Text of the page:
1 ----------------------------------------------------------------------------
outline
- introduction
- what concepts are needed
- 2D version - curves
- 3D version - how to extend to 3D
- show some pictures
- give my conclusion
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introduction
- Amenta, Bern 1998
- project based on Surface Reconstruction by Voronoi Filtering
- paper by Amenta & Bern in 1998
- why do we want to reconstruct surfaces?
- useful for laser range data, medical images, cartography, and stuff
- why not use an existing algorithm?
- This differs from previous algorithms in that surfaces are not required
to be uniformly sampled (i.e. density vary with level of detail)
- couldn't really test it out in my project
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concepts
- convex hulls
- don't really need to define
- voronoi diagram [voronoi.jpg]
- divide into regions where all pts are closest to a vertex
- intersection are the voronoi vertices
- delaunay triangulation [delaunay.jpg]
- graph dual of VD
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curve reconstruction
- given sample points S
1. compute voronoi vertices V of S
2. compute delaunay triangulation of S & V
3. select edges with end points in S
- [curve1.jpg] point set & voronoi diagram
- [curve2.jpg] delaunay triangulation of all pts, with the selected
edges highlighted
- overall concepts are pretty simple
- easier to understand in 2D
- similar in 3D, except
- you are selecting triangles, not edges
- some modifications needed
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extension to surfaces
- problem:
- voronoi vertices can lie very close to the sample surface.
- this punches holes in the reconstructed surface.
- [holepunch.jpg]
red is the voronoi cell for the blue vertex.
one of the voronoi vertices is very close to the surface.
this creates a hole when the delaunay triangulation use the
voronoi vertex instead of a sample pt.
- solution: use poles. select the 2 farthest voronoi vertices,
one on each side of the surface, a +ve & a -ve pole.
- also need to refine the surface.
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a happy picture
- [octahedron.jpg]
- uniform sampling
- it works.
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a happy-looking picture
- [hypersheet.jpg]
- sampling is still fairly uniform
- it looks like it works. but does it?
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refinement
- filtering by normal is removing triangles based on the direction
of their face normal. Idea is that you will get rid of triangles
whose face normal differs too much from the surface normal.
the pictures are from the hypersheet before.
- [hypersheet-prefilter.jpg]
- before any filtering. gray is what will be filtered out.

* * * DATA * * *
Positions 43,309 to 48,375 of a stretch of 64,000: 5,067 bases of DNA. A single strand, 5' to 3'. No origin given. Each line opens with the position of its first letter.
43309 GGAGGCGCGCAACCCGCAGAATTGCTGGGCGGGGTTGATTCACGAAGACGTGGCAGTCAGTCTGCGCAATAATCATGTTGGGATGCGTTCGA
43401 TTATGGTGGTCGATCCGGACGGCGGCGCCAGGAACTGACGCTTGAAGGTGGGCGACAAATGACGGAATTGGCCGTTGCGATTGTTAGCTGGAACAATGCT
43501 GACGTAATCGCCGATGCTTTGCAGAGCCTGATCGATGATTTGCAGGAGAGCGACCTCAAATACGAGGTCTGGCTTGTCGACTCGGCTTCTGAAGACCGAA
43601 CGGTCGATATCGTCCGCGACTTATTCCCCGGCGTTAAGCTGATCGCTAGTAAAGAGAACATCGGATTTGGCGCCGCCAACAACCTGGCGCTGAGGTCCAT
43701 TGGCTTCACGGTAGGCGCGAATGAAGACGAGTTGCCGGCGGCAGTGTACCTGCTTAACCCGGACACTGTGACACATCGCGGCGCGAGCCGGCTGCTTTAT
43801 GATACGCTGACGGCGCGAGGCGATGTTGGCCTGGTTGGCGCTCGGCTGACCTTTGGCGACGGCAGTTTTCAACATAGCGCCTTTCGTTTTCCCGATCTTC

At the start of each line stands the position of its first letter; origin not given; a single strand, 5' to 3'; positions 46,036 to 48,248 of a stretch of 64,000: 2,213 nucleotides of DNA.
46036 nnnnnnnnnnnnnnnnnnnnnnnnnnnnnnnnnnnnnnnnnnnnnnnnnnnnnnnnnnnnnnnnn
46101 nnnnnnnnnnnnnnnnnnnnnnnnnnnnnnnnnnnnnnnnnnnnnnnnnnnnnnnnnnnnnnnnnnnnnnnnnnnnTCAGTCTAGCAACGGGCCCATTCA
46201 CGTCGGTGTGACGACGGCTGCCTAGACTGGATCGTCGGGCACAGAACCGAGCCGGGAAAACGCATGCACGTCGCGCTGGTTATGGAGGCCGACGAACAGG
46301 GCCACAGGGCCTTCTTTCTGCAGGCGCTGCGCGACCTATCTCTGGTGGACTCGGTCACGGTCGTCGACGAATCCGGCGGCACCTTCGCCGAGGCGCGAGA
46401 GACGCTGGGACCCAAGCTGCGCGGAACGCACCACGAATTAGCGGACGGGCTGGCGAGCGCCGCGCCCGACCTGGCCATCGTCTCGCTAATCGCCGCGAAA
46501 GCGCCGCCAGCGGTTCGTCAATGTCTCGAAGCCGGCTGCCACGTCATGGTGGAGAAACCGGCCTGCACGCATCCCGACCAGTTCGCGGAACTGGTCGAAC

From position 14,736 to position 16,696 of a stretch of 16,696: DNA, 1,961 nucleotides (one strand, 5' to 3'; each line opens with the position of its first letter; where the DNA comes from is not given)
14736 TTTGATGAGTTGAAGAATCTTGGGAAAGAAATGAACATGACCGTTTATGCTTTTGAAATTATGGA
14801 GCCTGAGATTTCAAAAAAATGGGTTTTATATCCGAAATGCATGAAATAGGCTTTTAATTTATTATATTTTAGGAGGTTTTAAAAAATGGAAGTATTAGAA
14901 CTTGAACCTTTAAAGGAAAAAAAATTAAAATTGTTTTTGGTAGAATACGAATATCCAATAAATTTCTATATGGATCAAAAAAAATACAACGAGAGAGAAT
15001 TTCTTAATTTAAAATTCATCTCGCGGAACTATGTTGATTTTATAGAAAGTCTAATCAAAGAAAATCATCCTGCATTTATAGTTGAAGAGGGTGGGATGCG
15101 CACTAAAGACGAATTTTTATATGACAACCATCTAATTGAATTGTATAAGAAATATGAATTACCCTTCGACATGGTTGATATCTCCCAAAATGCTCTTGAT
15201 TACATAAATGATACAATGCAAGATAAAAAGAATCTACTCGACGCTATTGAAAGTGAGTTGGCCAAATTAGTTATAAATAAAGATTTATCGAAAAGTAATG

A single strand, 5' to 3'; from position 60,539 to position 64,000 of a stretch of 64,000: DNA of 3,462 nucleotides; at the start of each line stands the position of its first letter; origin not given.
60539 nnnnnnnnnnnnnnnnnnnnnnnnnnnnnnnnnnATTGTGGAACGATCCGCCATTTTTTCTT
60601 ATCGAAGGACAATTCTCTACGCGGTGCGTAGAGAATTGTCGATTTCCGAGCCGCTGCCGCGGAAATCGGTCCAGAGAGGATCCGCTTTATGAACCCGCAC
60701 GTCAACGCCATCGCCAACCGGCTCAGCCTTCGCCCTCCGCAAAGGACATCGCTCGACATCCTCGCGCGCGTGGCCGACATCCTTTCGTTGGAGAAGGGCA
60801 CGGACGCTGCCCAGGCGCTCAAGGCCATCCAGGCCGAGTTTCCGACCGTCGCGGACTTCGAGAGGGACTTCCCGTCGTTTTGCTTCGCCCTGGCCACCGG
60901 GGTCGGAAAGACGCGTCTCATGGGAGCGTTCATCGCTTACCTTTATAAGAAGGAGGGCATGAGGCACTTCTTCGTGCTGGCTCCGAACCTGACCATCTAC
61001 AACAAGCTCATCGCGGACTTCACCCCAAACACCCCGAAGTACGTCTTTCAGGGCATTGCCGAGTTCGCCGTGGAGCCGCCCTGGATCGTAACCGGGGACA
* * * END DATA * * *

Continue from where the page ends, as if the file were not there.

- this is part of the hypersheet
- [hypersheet-filter100.jpg]
- after filtering, with a parameter angle of 100.
- surface looks like a 2 manifold.
- you can see there are pockets in the surface where the
lower gray triangles were removed.
- but some of the removed triangles also cause holes in
the surface.
- [hypersheet-filter101.jpg]
- filtering with an angle of 101.
- now there are no holes, but one of the pockets is back.
(2nd "row", 2nd gray triangle from bottom)
- have to play with the parameter, unless you know
the sampling density.
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- want consistent definition of outside and inside. so
call side visible from p+ outside, and p- inside (remember
poles are supposed to be one on each side of the surface)
Flip triangles and poles in a breadth first search manner.
this is what you get.
- [hypersheet-1side.jpg]
- previous hypersheet looks good because it is lighted on
2 sides. When it is lighted on one side, can see that
the orientation doesn't look consistent.
- [hypersheet-flipped.jpg]
- one reason is that the poles we pick aren't really one
on each side of the surface. But how can you ensure
that the poles you pick will be one on each side?
- I don't think you can, 'cause you don't know what
the surface is like when you pick the poles.
- yellow triangles are flipped
- lines are lines from each vertex to it's poles
- note that the triangles with the wrong orientation
has one or more of it edge vertex with poles that
lie on one side only.
- trim off pockets and slivers
- second part of this refinement.
didn't do this part, so not going to talk about it.
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some unhappy pictures
[golfclub.jpg]
- probably shouldn't have to use subdivision data
- level of detail. part of golf club is flat, but the flat
part is really thin, so you need lots of sample points.
[unhappymickey.jpg]
- suppose to be mickey mouse. random sample points made by steve.
- problems with the library. Don't use Qhull. It's not
computing the delaunay triangulation correctly. Also tried
to generate some data, but Qhull crashes or computes a
convex hull that is wrong. Can't handle co-planar points.
[mickey.jpg]
- better looking mickey. Steve twisted 1 ear slightly so
points are not so co-planar. Still full of holes. this is
lighted on both sides. Extra triangles mostly between the
ears. hard to tell there are pockets and stuff from the
pictures.
[spock.jpg]
- Orientation problem - here backfacing polygons are wire-framed.
hole problem as well.
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conclusion
- couldn't really test the density thing, main appeal of the
algorithm, because the convex hull library I used generates
wrong convex hulls, vd, delaunay and core dumps when there
are too many co-planar pts.
- so if you do this, don't use qhull.
- there are some problems with orientation, extra triangles
or pockets, and lots of holes with the data I use
- I'm sure the algorithm works on perfect data, I don't know
how easy it is to get that kind of data.